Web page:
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Governor General presents role models with awards.

At just 30 years old, Dr. Stanley Vollant has managed to cram more achievements into his short life than do many people twice his age. He overcame incredible barriers to become the first Montagnais surgeon in Canada and later returned home to help the people in his small village.

On Feb. 23, Vollant was honored as one of nine recipients of the 1996 Native Role Models Award.

"I'd like to travel across Canada to speak to youth about my experiences and my goals," Vollant said. "Especially to encourage them to go as far as they can in university... and to come back to their homes to construct our (Native) nation."

Governor General Romeo LeBlanc presented the awards in a colorful ceremony at Rideau Hall.

"Today we honor nine persons as role models for Canada's Native communities," LeBlanc said. "All have won recognition from their own communities as models of commitment, dedication and hard work."

Two hundred Aboriginal people from across Canada were nominated for the award. Besides Vollant, the other recipients were: Metis youth worker Gerald L. Auger (Alberta); Ojibway athlete Sara Beaudry (Ontario); Vuntut Gwitchin athlete Pauline Frost (Yukon); Cree/Metis community worker Jarvis Gray (B.C.); Plains Cree youth leader Stewart Greyeyes (Saskatchewan); Inuit youth and cultural educator Brenda Kanayuk (N.W.T.); Ojibway artist Dorothy Sinclair (Manitoba); and Micmac educator Mary Jane Ward (New Brunswick).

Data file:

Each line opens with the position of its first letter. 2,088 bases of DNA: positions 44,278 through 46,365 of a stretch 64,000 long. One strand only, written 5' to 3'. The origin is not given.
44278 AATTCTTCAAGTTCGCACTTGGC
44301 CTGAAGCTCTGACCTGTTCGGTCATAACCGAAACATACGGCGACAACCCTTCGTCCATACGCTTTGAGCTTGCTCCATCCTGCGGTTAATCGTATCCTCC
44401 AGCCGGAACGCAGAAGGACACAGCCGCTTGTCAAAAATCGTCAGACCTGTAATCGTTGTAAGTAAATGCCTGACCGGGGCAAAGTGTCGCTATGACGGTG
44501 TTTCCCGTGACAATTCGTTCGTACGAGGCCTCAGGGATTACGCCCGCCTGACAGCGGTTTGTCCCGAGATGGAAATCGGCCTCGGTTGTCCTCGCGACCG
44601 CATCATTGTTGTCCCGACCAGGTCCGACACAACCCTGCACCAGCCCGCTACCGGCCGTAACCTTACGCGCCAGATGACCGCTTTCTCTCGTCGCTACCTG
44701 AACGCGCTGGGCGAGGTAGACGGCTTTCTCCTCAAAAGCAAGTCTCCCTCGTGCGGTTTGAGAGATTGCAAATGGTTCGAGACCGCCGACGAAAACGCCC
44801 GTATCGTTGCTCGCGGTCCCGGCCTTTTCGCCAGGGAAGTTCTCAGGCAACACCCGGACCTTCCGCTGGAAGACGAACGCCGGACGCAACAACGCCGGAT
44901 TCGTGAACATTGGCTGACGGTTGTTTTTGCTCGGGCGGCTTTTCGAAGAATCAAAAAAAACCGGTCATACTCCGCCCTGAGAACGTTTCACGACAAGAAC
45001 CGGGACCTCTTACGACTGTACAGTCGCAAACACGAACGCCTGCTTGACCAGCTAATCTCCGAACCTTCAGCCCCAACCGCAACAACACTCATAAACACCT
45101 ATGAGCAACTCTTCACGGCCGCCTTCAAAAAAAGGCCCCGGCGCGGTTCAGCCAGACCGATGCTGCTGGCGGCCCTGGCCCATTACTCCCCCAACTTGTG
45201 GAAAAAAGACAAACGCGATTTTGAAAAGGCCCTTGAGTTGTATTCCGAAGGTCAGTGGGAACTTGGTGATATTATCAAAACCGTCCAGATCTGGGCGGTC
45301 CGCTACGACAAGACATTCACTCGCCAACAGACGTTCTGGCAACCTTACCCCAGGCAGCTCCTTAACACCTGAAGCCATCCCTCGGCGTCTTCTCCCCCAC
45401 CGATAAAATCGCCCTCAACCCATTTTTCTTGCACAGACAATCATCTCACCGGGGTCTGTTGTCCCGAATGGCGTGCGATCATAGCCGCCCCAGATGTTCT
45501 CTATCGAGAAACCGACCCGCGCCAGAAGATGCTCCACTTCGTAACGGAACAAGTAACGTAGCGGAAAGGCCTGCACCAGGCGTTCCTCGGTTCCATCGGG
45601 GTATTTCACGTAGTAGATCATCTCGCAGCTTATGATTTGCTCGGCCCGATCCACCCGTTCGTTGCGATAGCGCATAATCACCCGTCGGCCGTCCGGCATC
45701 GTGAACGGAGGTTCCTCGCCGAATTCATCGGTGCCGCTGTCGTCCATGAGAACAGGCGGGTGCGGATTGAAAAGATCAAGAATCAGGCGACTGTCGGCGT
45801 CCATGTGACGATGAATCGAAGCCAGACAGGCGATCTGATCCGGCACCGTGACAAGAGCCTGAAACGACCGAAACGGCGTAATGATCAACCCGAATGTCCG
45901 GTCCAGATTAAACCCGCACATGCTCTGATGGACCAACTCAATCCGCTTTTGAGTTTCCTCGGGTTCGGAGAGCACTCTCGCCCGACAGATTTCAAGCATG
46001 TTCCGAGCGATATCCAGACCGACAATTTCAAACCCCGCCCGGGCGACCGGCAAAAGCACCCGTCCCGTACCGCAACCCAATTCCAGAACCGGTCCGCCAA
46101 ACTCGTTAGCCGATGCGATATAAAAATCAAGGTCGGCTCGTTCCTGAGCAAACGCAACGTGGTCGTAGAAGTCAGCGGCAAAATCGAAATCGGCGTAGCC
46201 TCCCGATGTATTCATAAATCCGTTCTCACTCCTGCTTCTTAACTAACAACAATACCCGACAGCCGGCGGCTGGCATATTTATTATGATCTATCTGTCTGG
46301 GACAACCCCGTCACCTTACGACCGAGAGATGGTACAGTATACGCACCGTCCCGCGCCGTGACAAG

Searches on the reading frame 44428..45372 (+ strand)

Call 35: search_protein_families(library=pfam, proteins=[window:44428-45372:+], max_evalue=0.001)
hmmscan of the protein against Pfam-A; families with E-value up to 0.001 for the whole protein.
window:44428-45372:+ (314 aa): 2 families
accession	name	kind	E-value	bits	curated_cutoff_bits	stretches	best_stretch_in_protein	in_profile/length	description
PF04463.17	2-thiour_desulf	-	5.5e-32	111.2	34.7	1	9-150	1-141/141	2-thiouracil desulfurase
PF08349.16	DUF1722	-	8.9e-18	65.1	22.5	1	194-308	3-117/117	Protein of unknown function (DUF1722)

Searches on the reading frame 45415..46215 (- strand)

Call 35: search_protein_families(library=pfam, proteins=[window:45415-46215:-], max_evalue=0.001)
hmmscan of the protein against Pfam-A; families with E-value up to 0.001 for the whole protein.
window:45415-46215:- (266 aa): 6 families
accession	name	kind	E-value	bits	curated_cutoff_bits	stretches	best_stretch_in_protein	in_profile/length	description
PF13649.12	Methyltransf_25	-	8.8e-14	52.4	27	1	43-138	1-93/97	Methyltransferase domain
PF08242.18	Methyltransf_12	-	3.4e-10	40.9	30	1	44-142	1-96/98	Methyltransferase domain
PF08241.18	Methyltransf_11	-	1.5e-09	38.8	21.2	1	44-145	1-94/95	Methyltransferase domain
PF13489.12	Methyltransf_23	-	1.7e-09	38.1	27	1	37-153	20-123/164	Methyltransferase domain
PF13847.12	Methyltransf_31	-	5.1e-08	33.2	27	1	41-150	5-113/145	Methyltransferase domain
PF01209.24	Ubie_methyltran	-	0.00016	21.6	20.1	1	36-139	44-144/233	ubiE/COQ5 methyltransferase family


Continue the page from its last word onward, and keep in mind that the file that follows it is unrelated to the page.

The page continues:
Vollant grew up in the Montagnais region of Betsiamites on the Quebec north shore. His first language is Montagnais Innu, but he overcame language barriers by learning French at school in Quebec City and picking up English later "from books."

He started university at age 18 and spent a total of 10 years in medical and surgical school. He later became chief resident at Notre Dame Hospital in Montreal, the largest hospital in Quebec. In 1994 he became a general surgeon and one of only 44 Native doctors in Canada.

Vollant now practises surgery in Baie Comeau, but remains dedicated to providing the Montagnais of his village with health care tailored to their special needs. He turned down the chance to study thoracic surgery in the U.S. so he could continue to help his community. He returns there once a week to perform surgery, see patients and run a diabetes clinic for Native residents. He is the first doctor in the region to speak the same language as his patients.

"When I came back, people in my village were amazed that for the first time in their lives, (a doctor) understood them." Before Vollant became a doctor, patients in the village had to use an interpreter to communicate their needs to the non-Native doctors.

"Ninety per cent of the feelings they wanted to communicate to the doctor were lost," Vollant explains. He understands the culture his patients come from, simply because it is also his own.

"It's very important because they trust me more than another doctor," he said.

Vollant, who says his only role models as a kid were hockey players, is already inspiring other young Native Canadians by his example. He visits Native communities to encourage youth to continue their education, avoid substance abuse and believe in their dreams.

After a celebration held in Vollant's honor by his community last year, a young man approached him.

"He said `Wait for me. In 10 years,I'm going to work beside you as a surgeon,"' Vollant recalls. "He's in college now and he'll probably go into medicine next year."
COPYRIGHT 1996 Aboriginal Multi-Media Society of Alberta (AMMSA)
No portion of this article can be reproduced without the express written permission from the copyright holder.
Copyright 1996 Gale, Cengage Learning. All rights reserved.

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Author:Christine Wong
Publication:Wind Speaker
Date:Apr 1, 1996
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